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Sage, Winter’s green

December = Nothing to do in the garden, devouring each seed catalog as it arrives in the mail. No snow yet so I can still see some green out there including Chives, Lemon Balm, and Sage.

Garden or Common Sage (Salvia officinalis) has become one of my favorite herbs since I’ve been gardening. Partly because it’s so easy to care for, I admit (Low maintenance perennials are gold, Jerry! Gold!).

Sage is also really beautiful, and it’s a medicinal as well as culinary herb. If you think next I’m going to say I also adore it because bees love the flowers, you’re right!

Sage makes a tea that’s especially nice this time of year as it helps ease coughs and sore throats. Some people find it a little bitter, so add sweetener if you like.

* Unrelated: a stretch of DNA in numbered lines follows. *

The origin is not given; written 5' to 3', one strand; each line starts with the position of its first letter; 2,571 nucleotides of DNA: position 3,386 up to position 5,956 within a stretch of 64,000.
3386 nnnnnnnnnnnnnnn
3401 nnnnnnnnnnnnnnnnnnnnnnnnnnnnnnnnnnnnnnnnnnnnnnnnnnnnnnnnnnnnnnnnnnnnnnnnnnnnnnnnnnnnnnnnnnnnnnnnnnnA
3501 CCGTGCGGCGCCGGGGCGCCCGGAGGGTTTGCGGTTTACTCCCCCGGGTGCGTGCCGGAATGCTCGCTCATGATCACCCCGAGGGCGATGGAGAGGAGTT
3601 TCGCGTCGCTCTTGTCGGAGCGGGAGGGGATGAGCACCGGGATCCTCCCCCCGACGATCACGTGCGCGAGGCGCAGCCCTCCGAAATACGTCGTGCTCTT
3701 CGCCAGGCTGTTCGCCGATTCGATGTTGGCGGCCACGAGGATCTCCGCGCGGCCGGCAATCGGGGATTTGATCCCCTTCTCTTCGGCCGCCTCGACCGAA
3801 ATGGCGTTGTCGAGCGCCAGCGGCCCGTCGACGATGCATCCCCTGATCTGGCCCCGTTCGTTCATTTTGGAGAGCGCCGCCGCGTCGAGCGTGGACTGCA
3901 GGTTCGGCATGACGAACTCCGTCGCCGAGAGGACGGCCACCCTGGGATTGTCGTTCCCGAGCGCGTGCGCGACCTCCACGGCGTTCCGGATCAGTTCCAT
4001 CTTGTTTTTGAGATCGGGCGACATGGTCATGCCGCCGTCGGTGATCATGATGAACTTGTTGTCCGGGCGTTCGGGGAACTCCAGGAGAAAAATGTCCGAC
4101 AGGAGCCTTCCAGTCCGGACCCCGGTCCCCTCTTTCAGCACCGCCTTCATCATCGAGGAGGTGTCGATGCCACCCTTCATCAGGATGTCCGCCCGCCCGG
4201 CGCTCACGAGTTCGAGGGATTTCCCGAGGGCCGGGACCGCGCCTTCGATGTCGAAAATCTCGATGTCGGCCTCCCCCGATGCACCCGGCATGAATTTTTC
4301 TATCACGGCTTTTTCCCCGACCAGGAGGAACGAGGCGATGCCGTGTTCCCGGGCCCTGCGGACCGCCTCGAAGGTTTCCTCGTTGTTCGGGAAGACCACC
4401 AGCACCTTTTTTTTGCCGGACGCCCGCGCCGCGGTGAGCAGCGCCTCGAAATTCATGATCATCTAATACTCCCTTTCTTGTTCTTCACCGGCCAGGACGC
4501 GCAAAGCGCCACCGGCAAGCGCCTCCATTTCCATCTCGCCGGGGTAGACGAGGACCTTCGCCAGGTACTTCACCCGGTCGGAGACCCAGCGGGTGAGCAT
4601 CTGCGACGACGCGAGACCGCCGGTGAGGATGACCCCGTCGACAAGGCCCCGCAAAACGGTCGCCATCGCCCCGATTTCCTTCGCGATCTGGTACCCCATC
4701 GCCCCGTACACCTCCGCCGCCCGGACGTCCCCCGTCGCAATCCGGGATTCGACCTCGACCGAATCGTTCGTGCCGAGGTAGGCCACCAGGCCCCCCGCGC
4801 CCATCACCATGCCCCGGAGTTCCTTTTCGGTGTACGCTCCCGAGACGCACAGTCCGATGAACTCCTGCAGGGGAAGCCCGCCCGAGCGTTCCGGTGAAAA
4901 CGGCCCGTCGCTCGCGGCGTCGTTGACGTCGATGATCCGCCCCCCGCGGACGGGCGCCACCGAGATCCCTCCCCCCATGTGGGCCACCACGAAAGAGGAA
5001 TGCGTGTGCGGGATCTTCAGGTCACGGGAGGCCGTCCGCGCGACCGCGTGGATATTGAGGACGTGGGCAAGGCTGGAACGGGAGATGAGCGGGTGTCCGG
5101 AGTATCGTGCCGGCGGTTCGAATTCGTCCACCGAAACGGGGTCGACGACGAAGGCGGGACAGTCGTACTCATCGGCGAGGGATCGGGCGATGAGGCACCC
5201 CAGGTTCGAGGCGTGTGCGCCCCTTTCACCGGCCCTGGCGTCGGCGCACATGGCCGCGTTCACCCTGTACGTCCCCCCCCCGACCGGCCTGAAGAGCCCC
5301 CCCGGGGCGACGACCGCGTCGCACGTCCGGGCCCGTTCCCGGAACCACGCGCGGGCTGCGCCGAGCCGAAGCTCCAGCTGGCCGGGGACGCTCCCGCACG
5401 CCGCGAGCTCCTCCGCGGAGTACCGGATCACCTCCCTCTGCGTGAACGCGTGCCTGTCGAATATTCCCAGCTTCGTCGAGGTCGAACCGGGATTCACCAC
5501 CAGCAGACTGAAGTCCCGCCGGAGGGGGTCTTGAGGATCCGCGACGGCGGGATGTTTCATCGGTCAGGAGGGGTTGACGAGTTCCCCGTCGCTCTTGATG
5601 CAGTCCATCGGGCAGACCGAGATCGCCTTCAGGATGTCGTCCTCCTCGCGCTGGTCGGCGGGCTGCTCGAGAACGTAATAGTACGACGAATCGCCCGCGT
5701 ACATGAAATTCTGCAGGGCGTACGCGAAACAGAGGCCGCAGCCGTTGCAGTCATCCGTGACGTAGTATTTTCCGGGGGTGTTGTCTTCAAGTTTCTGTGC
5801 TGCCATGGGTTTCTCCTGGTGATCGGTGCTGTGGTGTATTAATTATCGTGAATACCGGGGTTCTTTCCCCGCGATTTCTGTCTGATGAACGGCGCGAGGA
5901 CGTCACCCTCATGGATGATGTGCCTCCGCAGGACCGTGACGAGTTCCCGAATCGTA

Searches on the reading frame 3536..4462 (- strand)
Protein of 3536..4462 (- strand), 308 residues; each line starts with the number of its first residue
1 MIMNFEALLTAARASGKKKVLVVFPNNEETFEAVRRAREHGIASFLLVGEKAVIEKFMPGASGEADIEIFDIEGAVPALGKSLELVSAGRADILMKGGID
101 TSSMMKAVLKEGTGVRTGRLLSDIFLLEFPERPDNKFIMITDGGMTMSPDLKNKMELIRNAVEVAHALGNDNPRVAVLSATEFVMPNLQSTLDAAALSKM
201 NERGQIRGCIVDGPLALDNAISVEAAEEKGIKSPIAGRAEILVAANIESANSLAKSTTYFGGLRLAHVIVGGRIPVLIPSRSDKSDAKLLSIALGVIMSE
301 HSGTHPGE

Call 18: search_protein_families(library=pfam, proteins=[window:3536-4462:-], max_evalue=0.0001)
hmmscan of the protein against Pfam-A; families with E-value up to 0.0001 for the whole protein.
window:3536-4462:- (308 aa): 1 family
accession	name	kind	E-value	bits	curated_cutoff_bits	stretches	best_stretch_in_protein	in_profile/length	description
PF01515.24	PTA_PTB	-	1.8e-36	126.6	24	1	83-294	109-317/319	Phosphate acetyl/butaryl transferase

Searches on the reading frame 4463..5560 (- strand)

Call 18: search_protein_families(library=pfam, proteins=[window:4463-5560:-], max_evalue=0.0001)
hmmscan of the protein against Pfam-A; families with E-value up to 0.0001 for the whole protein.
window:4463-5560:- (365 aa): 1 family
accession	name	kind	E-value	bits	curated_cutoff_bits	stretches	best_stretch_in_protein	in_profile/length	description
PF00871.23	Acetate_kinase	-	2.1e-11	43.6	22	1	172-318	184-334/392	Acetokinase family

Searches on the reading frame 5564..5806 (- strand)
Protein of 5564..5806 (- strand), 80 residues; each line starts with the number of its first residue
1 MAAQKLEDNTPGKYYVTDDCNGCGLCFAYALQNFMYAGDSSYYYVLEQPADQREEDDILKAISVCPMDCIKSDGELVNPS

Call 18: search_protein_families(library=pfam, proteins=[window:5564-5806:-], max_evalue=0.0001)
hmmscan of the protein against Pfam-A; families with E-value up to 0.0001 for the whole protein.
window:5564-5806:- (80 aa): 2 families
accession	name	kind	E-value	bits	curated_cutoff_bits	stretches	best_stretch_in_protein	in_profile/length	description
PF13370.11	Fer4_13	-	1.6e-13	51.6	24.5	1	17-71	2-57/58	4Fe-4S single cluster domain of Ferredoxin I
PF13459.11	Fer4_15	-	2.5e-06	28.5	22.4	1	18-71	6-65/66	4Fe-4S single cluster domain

Another way to experience Sage tea is in the bath. Sage alone makes me feel refreshed and clean but combined with Rose petals, the bath becomes more fragrant, luxurious, and soothing.

(Adding Pine needles to the Sage and Rose just occurred to me. That seems a perfect Winter bath blend to remedy the melancholy dark days.)

One last thought on Sage, from the old Latin proverb, “Cur moriatur homo, ciu calvia crescit in horto?

“Why should a man die while Sage grows in his garden?”


I’ll be writing all about Sage this month, so hop on to our newsletter if you’d like to have the posts emailed to you. The signup box is at the bottom of this page. I often include extras in the newsletter that aren’t shared on the blog.

 

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Herbal Alchemy: Calendula oil

calendula oil

al·che·my: a seemingly magical process of transformation, creation, or combination.

Herbal oils are a good home remedy to keep on hand, useful for everything from skin moisturizing to first aid.

Infusing herbs into oil is actually a simple process, but every time I decant the resulting colorful (and sometimes fragrant) oil it seems like magic had a hand in its creation.

If you’ve never tried making your own herbal oil, Mountain Rose Herbs has a helpful blog post with directions for both the solar infused and quick heat infused methods.